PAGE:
Prophet Aaron (Harun هارون): The Sacrifice that God Accepts
How would you feel if God tells you He wants to live with His people? Read about God's revelations to Prophet Aaron regarding the Tabernacle and Sacrifice here (Exodus chapter 40:, Leviticus chapter 1)
The Tabernacle: God dwells among His people
We've already learned from Prophet Adam that no one can come near God directly because our sinfulness and shame cannot coexist with God’s perfection and holiness. But as revealed to all the Prophets discussed in this website, God’s love and mercy is so great that He desires to be near His people. God is determined to remove this barrier of sin to draw near to us for eternity.
But how? First, God used tangible ways to teach His people what it meant to draw near to God. He instructed Moses and Aaron to build a Tabernacle: a holy place where God would live in the midst of His people and where the people could meet with God.
The Tabernacle had an outer courtyard with an altar. In it, there was a tent which was divided into two parts by a curtain. The outer room was the Holy Place, and the inner room was called the 'Most Holy Place' (Holy of Holies) (Exodus 26:30-34).
Everything in the Tabernacle is a symbol of God’s covenant with His people.
Then the cloud covered the Tent of Meeting, and the glory of the LORD filled the tabernacle. Moses could not enter the Tent of Meeting because the cloud had settled upon it, and the glory of the LORD filled the tabernacle." (Exodus 40:34-35)
God chose to dwell among His people! Imagine the glory and the power of God in front of your eyes!
Only priests were allowed into the first part of the tent. But they could enter only after purification through washing, the shedding of blood and the anointing with oil.
Drawing near to God
God's design for the Tabernacle clearly reveals How He wants us to approach Him. This is a serious matter. We draw near to God on His terms, not on our terms. Only He knows how to deal with our sin and shame.
We enter into God's presence through prayer as seek God with all our hearts and draw near to Him.
2. Sacrifice and confession of sin
In ancient times, an animal had to be killed and the blood was to cover the sin of the people. These are represented by the bronze altar where sacrifices for sin were made. As we confess our sins in humility and look with faith to the sacrifices God has prepared for us, we connect with His grace and atonement.
3. Cleansing and forgiveness of sin
These are represented by the bronze laver or basin. We receive His forgiveness and cleansing by faith with thankfulness.
Worship is the next step. As the priests tended the lamps, the table, and the altar of incense, we offer regular thanksgiving and praise to God in the Holy Place, as a sweet fragrance before Him.
5. Encounter with God
Meeting God in the Holy of Holies is the ultimate goal. The glory of God filled the Tabernacle
Atonement: A sacrifice that covers the sin of the people
'Atonement' means making amends for a wrongdoing. In the Word of God, it specifically refers to the reconciliation (restoration of a broken relationship) between mankind and God. It means paying the price of sin so that we can be right with God again.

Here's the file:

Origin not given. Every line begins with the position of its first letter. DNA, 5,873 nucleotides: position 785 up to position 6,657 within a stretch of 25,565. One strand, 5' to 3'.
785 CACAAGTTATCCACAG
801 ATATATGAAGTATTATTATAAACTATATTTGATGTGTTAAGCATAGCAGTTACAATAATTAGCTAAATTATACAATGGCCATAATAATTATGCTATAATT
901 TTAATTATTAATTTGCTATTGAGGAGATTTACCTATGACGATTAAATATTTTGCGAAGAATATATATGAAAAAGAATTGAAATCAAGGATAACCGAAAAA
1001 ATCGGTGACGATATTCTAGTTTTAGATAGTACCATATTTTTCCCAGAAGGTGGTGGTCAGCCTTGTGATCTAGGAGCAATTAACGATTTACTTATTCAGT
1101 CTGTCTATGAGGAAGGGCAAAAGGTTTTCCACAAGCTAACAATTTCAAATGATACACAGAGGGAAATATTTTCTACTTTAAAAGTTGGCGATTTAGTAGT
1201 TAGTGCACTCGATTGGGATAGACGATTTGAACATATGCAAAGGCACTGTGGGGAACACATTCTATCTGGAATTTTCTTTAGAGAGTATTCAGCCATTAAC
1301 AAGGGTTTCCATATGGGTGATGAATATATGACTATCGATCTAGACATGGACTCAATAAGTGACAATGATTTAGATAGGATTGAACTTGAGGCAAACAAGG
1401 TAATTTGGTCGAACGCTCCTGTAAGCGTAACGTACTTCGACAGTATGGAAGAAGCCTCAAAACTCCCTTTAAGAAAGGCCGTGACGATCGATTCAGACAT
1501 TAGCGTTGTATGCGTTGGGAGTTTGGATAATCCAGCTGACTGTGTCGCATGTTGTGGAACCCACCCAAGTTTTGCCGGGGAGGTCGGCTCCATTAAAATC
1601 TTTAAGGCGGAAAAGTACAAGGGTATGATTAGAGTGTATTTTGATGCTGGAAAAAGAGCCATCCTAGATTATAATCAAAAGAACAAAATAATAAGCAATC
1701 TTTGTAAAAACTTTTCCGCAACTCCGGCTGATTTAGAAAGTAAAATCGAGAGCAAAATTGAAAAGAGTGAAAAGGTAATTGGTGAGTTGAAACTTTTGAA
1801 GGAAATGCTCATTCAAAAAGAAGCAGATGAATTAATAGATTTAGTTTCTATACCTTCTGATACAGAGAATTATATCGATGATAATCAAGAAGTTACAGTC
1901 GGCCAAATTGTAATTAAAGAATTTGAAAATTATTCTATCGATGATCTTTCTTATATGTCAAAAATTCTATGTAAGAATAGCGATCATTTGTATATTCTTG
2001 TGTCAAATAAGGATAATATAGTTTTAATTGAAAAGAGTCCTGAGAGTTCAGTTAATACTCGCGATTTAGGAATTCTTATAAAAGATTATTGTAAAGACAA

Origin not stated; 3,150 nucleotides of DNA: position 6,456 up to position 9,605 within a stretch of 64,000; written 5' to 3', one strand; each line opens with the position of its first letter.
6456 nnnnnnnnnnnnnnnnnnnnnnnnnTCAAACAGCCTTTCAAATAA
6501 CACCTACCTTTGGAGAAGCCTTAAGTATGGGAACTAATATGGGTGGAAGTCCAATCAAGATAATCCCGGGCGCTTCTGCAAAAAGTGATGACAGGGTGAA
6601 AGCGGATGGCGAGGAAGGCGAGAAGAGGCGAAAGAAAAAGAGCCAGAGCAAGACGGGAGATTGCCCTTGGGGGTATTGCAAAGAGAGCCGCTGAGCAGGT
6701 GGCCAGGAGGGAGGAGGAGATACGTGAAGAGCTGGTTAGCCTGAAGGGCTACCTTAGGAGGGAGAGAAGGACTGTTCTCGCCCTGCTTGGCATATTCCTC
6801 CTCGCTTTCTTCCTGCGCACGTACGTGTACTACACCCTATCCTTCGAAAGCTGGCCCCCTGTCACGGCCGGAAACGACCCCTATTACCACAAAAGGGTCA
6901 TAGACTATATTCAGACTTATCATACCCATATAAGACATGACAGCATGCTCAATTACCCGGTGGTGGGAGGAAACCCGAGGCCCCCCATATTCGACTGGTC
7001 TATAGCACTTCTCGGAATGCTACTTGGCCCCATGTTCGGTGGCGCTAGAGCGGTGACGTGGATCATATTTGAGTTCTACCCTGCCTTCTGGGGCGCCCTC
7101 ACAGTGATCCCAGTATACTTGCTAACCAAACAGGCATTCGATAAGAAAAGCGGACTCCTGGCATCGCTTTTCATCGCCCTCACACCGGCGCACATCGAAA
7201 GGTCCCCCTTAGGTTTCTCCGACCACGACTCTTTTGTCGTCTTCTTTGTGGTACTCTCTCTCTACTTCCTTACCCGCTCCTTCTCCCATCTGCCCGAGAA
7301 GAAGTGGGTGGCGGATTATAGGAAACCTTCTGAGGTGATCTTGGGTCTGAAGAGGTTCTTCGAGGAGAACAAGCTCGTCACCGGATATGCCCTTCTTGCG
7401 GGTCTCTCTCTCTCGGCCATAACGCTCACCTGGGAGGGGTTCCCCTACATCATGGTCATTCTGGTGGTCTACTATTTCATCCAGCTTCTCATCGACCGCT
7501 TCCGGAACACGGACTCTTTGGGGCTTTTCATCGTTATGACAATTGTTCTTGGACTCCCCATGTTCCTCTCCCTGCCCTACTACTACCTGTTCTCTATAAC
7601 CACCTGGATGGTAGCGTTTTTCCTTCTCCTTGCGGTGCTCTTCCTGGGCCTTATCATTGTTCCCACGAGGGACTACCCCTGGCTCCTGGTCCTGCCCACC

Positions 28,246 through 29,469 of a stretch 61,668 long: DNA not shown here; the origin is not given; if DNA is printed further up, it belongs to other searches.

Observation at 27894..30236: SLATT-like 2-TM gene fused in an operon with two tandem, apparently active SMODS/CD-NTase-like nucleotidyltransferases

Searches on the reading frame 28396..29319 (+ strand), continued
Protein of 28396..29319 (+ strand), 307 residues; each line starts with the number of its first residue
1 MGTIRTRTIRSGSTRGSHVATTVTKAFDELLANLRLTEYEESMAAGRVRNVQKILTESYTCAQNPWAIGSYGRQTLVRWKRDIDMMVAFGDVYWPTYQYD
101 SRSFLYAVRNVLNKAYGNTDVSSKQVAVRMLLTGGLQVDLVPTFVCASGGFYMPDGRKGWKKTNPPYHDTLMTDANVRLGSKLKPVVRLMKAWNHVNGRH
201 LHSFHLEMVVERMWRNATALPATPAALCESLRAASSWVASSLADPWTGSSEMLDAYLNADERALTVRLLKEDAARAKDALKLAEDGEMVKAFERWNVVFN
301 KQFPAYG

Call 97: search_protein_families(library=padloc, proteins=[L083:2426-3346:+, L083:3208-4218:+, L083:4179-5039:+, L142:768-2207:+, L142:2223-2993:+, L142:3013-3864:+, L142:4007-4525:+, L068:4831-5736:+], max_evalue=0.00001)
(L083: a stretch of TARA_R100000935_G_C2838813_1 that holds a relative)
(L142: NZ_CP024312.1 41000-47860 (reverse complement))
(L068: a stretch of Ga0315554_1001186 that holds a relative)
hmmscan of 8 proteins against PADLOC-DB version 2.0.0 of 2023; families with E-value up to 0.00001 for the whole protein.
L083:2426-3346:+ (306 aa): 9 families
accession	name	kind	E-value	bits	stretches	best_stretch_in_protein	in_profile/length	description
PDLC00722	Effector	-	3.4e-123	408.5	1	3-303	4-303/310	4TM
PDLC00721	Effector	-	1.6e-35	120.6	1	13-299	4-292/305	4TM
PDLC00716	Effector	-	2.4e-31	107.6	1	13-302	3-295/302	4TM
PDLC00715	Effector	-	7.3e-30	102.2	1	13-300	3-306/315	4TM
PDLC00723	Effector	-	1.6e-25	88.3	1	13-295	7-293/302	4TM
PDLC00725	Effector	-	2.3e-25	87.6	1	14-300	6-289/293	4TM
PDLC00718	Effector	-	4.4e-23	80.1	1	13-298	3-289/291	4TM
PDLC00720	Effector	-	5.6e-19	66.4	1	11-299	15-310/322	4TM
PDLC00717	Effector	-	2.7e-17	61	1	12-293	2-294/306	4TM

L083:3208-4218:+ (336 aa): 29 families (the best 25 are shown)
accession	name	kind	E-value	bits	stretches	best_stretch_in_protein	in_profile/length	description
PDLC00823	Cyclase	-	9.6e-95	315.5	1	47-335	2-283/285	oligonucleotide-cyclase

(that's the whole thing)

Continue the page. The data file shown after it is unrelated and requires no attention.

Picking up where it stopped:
In the time of Prophet Moses and Aaron, Once a year on the Day of Atonement, the High Priest would pass through the curtain and enter the Holy of Holies (the Most Holy Place) on behalf of people. It was the most inner part of the tabernacle. No one else could enter it because it was too holy and sacred.
But before entering, the High Priest must make sacrifices and burnt offerings for the sins of both himself and all the people (even the High Priest was a sinner!) (Leviticus chapter 1):
1. The animal must be without defect (verse 3).
Sin is costly. Our defects need to be covered by something that is without defect. Anything that is not perfect cannot be accepted as a substitute.
2. The Offerer lays his hand on the head of the animal (verse 4).
Laying on of hands is accompanied by confession of sin (as in Leviticus 16:21), and involves passing one's sins to the animal that God has accepted as a substitute. The innocent animal dies for our sins.
3. The Offerer slaughters the animal (verse 5).
The priest doesn't do the killing here; it is at the hands of the sinner himself -- a graphic reminder of the brutal consequences of our sin and rebellion against God.
4. Priest collects the blood and sprinkles it against the altar (verse 5).
While the animal is being killed by the slitting of its throat, a priest holds a basin to collect the blood and sprinkles it against the altar to make atonement. Blood represents life.
"For the life of a creature is in the blood, and I have given it to you to make atonement for yourselves on the altar; it is the blood that makes atonement for one's life." (Leviticus 17:11)
This was the only way that the sin of all the people could be removed and they could have their relationship with the Lord restored.
Your Response: Listen to God and Pray...
1. What is God's attitude towards sin? What is your attitude?
2. According to God's Word, what would qualify you to draw near to God?
3. What have you learned about God's character and what He wants in our hearts and lives?
4. How would you respond to God?
5. Who will you share this story with?